Start with Russia’s plans for new, more-maneuverable ICBMs. Such weapons have loosely been dubbed “hypersonic weapons” — something of a misnomer because all intercontinental ballistic missiles travel at hypersonic speeds of five or more times the speed of sound — and they create new problems for America’s defenders.

“As I stand here today, I don’t know what that solution set looks like,” Gen. Paul Selva, the Vice Chairman of the Joint Chiefs of Staff, said at an Air Force Association event in April. “If you’re going Mach 13 at the very northern edge of Hudson Bay, you have enough residual velocity to hit all 48 of the continential United States and all of Alaska. You can choose [to] point it left or right, and hit Maine or Alaska, or you can hit San Diego or Key West. That’s a monstrous problem.”

This makes it harder for U.S. leaders, in the crucial minutes before a potentially civilization-ending nuclear strike, to understand just what kind of weapon is inbound. more>

Updates from Georgia Tech

Smart Communities Address Transportation, Housing, Flooding Challenges
By John Tibbetts – Four Georgia communities are exploring innovative technologies and collaborating with local partners and Georgia Institute of Technology research teams to help drive the state’s smart development.

Georgia Tech leads the pilot Georgia Smart Communities Challenge, which supports one-year projects to develop and implement smart design solutions to some of the biggest challenges facing the state.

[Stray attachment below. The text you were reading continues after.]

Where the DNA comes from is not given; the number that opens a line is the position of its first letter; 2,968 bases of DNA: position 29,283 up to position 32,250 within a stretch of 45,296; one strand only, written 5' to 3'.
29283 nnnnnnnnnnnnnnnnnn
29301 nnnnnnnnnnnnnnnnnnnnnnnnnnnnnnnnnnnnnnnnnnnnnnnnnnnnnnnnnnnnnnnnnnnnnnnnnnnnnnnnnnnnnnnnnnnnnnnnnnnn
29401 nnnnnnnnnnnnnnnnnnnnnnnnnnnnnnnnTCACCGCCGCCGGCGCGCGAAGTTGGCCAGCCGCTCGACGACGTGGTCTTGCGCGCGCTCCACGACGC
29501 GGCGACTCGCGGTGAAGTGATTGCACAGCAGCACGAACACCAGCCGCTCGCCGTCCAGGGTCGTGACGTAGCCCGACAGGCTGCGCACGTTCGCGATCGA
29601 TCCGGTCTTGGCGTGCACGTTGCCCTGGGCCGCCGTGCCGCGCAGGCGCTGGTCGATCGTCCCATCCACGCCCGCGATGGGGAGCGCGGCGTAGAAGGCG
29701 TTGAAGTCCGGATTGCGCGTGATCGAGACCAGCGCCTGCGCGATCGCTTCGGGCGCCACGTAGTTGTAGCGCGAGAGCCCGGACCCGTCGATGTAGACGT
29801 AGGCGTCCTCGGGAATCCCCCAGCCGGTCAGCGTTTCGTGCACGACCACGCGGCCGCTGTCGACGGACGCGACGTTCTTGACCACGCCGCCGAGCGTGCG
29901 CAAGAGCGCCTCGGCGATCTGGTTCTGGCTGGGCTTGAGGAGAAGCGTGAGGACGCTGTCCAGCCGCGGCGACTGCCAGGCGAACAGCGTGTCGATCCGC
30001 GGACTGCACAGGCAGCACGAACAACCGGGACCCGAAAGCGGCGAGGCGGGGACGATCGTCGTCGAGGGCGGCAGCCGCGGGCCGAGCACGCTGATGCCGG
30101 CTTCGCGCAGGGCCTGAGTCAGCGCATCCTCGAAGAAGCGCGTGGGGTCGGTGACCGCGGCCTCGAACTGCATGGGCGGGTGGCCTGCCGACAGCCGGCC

The four selected localities were chosen from a pool of applicants statewide.The cities of Albany and Chamblee and the counties of Chatham and Gwinnett are focusing on pilot projects to improve local housing investments, address traffic and transportation challenges, and develop more targeted flooding forecasts of storms and sea level rise along Georgia’s coast.

A local government coordinates each project. But community and neighborhood groups, industry, and others are crucial collaborators. A Georgia Tech researcher conducts studies and provides guidance in pursuit of each project’s goals, supported by graduate and undergraduate students.

Each community has received $50,000 in grants and $25,000 from Georgia Tech in research support. Communities also raised matched funds. Georgia Power is the lead sponsor, with additional financial support from the Atlanta Regional Commission. The work began in September 2018 and will continue through September 2019.

Students are engaged through the research projects but also through two additional summer programs. The Georgia Smart Community Corps is a full-time, paid summer fellowship for Georgia Tech students to become part of the project team. It is a joint collaboration with the Strategic Energy Institute, Center for Serve-Learn-Sustain, Center for Career Discovery and Development, and the Student Government Association. more>

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Updates from Chicago Booth

Public disclosures help hold politicians accountable
By Rebecca Stropoli – A common problem in democracies is that, once elected, politicians may fail to address the needs of their constituents, especially the poorer ones. But is there a way to empower the electorate by holding officials accountable for their actions?

MIT’s Abhijit Banerjee and Harvard’s Nils Enevoldsen, Rohini Pande, and Michael Walton examined the effect that publicizing politicians’ records had on electoral results in the 2012 municipal elections in Delhi, India. They find that being issued public report cards caused politicians to shift their spending priorities.